A wavelet coefficient *x* is said to be insignificant
with respect to a given threshold *T* if |*x*|<*T*. The
zerotree is based on the hypothesis that if a wavelet
coefficient at a coarse scale is insignificant with respect to
a threshold, then all wavelet coefficients of the
same orientation in the same spatial location at the finer
scale are likely to be insignificant with respect to
the same threshold. More specifically,
in a hierarchical subband system,
with the exception of the highest frequency subbands,
ever coefficient at a given scale can be related to a set
of coefficients at the next finer scale of similar orientation.
The coefficient at the coarse scale is called the *parent, *and
all coefficients corresponding to the same spatial
location at the next finer scale of similar orientation
are called *children. *Similar, we can define the concepts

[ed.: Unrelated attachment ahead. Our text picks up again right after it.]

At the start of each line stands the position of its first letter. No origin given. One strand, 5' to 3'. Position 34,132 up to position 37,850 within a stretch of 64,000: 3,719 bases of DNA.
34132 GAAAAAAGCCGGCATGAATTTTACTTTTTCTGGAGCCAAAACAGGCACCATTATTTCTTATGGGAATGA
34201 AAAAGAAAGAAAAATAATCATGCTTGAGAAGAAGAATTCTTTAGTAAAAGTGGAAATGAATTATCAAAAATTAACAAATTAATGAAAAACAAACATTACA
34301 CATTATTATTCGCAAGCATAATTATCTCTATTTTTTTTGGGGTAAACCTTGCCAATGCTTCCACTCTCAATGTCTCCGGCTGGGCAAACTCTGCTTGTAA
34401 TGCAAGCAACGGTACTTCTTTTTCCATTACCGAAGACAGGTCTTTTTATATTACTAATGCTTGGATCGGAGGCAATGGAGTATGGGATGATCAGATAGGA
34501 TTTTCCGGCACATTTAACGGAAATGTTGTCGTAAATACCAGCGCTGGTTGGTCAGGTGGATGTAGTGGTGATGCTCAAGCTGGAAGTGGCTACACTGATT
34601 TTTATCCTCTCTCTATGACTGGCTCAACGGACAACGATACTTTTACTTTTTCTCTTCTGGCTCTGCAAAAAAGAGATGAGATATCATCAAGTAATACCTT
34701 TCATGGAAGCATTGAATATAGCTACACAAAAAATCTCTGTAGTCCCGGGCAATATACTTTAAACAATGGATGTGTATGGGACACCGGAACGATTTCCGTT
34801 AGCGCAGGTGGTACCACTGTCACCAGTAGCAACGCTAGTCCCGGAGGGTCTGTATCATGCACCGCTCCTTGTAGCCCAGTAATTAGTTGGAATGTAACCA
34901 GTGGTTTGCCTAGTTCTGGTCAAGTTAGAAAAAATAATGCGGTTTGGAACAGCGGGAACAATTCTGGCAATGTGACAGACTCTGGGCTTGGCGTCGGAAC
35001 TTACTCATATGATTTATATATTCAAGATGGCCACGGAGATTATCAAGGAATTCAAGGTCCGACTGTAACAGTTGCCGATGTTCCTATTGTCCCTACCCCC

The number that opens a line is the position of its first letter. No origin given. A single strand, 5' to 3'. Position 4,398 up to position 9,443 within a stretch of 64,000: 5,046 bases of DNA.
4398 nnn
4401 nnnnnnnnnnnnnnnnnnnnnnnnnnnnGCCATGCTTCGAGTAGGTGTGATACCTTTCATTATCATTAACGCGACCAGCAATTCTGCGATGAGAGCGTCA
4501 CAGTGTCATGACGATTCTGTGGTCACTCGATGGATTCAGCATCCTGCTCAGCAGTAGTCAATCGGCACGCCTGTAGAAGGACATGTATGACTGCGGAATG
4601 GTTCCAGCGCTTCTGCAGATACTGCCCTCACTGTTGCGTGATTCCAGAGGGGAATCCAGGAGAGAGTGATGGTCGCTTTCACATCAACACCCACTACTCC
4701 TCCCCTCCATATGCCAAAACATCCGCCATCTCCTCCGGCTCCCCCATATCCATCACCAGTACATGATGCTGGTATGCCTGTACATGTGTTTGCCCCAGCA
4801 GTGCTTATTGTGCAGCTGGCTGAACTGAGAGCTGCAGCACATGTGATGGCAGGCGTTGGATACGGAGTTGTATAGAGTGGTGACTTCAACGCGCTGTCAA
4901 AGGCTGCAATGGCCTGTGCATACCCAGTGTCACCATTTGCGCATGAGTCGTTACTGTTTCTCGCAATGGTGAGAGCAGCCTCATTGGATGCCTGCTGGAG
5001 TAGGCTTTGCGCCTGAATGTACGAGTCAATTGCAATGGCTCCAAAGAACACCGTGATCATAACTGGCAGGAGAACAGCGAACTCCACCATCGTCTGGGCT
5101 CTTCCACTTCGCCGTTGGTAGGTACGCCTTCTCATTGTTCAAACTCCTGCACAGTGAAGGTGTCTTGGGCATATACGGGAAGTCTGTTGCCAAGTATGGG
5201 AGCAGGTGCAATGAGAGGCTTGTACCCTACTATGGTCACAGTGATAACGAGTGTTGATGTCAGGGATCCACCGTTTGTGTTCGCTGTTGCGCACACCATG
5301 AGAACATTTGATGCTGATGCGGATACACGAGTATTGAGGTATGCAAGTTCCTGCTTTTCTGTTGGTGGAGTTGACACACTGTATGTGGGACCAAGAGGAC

*descendants *and *ancestors.*The data structure of the zerotree can be visualized in
Figure .
Given a threshold *T* to determine whether or not
a coefficient is significant, a coefficient *x* is said to be an
element of a *zerotree *for the threshold *T* if itself and
all of its descendents are insignificant with respect to the threshold *T*.
Therefore, given a threshold, any wavelet coefficient could be represented
in one of the four data
types: zerotree root (ZRT), isolated zero (IZ)
(it is insignificant but its descendant is not),
positive significant (POS) and negative significant (NEG).